4. David

    I joined the US Navy right out of college. But the desire to excel and advance made me into someone that I didn’t especially like. Plus, I hated going to sea!

    As soon as I was able I left the Navy behind and took a job in a bike shop, making substantially less money but increasing “life enjoyment” many times over, and I never looked back.

    That life shift taught me many things about work and career, but even more about myself.

  5. Jorgensen

    A bicycle was a positive way to escape a very tense household when I was young.
    Later it would lead to my first employment while in junior high.
    Eventual racing success, and the self confidence that goes along with it.
    A vehicle to do well in sport where otherwise I would have remained the kid who got hit by the tennis ball before deciding which way to move to return it.
    It set the concept of systematic planning and hard work would yield good results.

  6. Doug

    Could the bike be an escape? Could be it a path to stability? Could it be a friend that brings comfort?
    I found the bike in High school, and it quickly became my best friend, and an escape from the stresses of high school social “challenges.”
    The bike found my first job out of high school, and provided the stability of the pay check.
    It continued with me into college where it frequently was a means to get away from campus life, and also spend time with a special someone who would later walk the isle with me.
    When my brother passed in 2003, the bike was there to walk the road with me. Many, many miles were done that year looking for comfort.
    In 2008 cancer came visiting, and the bike provided motivation to beat the disease and get back to the races, and miles I missed for many months. It was the bike that helped me find Team Livestrong and RAGBRAI. Enabling me to experience the comfort that comes from knowing that no one walks the Cancer road alone.
    Through the joys and stresses of life, the bike has always been there, waiting for me to swing a leg over the top tube and roll out on the road. It does not care what day I’ve had, whether the bills get paid or not, it doesn’t care what the cost of gas is, or what the resident of the white house said or did. All it cares about, is that it’s rolling down the road with me. Experiencing the miles, experiencing the wonder of this amazing world we live in.
    Last year we sat in a room, and we were told my wife is now walking down the road of being a cancer survivor, the bike was there, waiting. Many miles were ridden last year trying to escape. But, in that effort to escape, was found the stability and comfort that only the bike could provide after 35 years of a partnership we’ve had together – me and my bike.
    We swung our legs over the top tube of our tandem yesterday and rolled out for a short ride to the Ice Cream shop. It was one of the first tandem rides we’ve done since her diagnosis last year. We didn’t go fast, we didn’t go long. Rolling down the road, on a cool February day we again found the comfort that comes with our old friend, the bike.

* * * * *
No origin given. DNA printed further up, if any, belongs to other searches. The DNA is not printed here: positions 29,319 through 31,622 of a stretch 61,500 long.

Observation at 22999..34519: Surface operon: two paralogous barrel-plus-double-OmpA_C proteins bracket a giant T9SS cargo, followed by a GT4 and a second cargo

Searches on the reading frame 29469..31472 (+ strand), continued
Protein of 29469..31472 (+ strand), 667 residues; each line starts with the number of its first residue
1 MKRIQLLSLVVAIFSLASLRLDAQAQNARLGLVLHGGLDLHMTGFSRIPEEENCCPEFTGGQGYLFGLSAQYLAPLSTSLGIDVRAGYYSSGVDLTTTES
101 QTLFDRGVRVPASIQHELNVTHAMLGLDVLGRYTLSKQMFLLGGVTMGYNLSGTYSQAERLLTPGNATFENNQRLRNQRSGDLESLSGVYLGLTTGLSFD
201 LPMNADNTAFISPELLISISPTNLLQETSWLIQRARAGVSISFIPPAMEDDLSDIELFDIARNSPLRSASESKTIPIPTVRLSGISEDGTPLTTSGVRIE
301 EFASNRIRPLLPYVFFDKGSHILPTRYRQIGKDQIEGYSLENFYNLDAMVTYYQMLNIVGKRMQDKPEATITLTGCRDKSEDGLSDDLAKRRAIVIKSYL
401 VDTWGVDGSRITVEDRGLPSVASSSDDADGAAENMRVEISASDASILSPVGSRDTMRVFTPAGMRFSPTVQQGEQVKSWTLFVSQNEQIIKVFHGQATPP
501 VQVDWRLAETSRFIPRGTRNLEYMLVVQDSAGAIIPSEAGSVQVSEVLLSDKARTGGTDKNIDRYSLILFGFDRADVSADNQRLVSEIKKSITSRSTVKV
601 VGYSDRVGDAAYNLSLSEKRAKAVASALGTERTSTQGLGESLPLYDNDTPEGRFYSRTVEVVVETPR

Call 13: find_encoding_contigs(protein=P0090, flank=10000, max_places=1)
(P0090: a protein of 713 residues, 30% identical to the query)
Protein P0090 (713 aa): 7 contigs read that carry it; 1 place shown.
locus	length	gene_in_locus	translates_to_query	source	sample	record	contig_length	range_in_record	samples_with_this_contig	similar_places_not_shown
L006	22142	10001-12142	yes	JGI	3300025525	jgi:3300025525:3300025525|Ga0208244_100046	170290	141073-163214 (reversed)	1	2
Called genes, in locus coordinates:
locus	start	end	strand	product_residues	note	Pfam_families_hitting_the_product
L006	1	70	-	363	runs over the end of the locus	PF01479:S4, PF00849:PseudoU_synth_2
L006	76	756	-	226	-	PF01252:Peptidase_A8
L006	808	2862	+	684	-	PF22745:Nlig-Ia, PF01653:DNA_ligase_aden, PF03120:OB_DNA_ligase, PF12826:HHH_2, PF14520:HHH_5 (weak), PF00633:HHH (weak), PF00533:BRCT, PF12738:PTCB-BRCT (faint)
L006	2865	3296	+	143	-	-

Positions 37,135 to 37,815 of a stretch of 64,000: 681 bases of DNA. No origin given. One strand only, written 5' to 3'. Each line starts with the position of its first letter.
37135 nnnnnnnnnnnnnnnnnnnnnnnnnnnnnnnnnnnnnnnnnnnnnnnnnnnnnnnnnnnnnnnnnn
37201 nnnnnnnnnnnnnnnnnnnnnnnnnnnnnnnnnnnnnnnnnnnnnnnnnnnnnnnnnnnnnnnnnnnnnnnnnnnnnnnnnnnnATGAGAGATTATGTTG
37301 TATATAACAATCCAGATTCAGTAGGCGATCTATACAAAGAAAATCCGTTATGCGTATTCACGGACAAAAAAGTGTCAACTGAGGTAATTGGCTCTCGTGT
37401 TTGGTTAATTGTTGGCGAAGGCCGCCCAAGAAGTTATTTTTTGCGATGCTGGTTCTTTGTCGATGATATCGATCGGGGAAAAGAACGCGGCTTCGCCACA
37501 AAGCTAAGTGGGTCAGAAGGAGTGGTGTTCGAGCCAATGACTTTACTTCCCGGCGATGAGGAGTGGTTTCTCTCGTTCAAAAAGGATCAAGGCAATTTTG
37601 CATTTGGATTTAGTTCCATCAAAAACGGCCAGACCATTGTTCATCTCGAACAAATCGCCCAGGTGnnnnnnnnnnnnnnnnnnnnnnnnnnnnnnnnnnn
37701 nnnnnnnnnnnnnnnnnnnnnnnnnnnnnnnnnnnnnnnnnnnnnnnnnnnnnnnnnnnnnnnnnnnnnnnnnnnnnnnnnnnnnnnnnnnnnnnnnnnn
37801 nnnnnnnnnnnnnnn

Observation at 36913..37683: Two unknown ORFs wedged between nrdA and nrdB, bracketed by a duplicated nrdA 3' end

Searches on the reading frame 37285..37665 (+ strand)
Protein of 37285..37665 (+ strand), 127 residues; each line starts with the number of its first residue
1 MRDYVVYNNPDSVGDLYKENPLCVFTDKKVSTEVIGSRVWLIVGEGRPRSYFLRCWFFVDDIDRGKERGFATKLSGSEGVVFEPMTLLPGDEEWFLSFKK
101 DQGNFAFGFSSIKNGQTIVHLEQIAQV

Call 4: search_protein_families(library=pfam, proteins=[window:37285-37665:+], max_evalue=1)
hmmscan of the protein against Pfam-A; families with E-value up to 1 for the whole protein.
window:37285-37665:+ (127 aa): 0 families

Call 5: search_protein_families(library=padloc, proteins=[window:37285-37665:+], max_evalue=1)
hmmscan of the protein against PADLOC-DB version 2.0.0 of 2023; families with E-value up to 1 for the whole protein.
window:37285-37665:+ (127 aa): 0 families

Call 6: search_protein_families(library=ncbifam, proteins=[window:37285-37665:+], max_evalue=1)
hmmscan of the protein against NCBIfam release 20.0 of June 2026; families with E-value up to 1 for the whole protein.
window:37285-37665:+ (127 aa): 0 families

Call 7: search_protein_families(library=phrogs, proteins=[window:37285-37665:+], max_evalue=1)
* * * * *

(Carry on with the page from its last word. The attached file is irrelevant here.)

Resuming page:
7. TominAlbany

    The bike gave me a confidence about my physical form that I never had growing up. I’m 5′-6″ and I didn’t hit 100 lbs until sometime my senior year of high school. I wasn’t a jock in any way, mostly because I figured as the small kid I couldn’t learn sports. Always picked last was also a thing.

    I started to ride as a kid, of course and it gave me freedom. I restarted riding in my early 20s and did things! Centuries. All-day mountain bike epics. I started skiing and working out so I could get better on the bike. Almost 55, I consider myself a decent, recreational athlete. I’ve kept it up all of these years because I love it AND it became social.

    Essentially, the bike gave me a life and a little confidence. Hmmm.. Thanks, bike!

  8. Parker

    Hope your your times lighten up, Robot. Reflecting on the discussions and questions you raise, and responses to them, has brightened some of my own time.

    While a few cycling challenges have left me feeling pleased, and humbled by others, only one altered my life, the first, a self-supported tour of 2,500 miles 1965. It wasn’t well planned or well executed. But it did enhance my confidence regarding persistence in physical undertakings. That was during a time I didn’t want to self-identify as using a student deferment to avoid the draft. So, with a good bit of lingering self-doubt, I volunteered for Marine OCS. And thereby gained substantial confidence about my physical strength/stamina and, more importantly, about semi-controlled recklessness concerning life in general. Enough that I waited nine years after eventual academic graduation before pursuing the career most obviously linked to it. In the meantime, I built a log cabin, felled trees for a logging outfit in northern Ontario, canoed several of Canada’s wilderness rivers, and hiked its Bruce Trail. Am pretty sure I’d’ve missed all those things had I not bumbled my way thru that 1965 bike tour. Not to mention not now having a reasonably satisfying level of strength/stamina.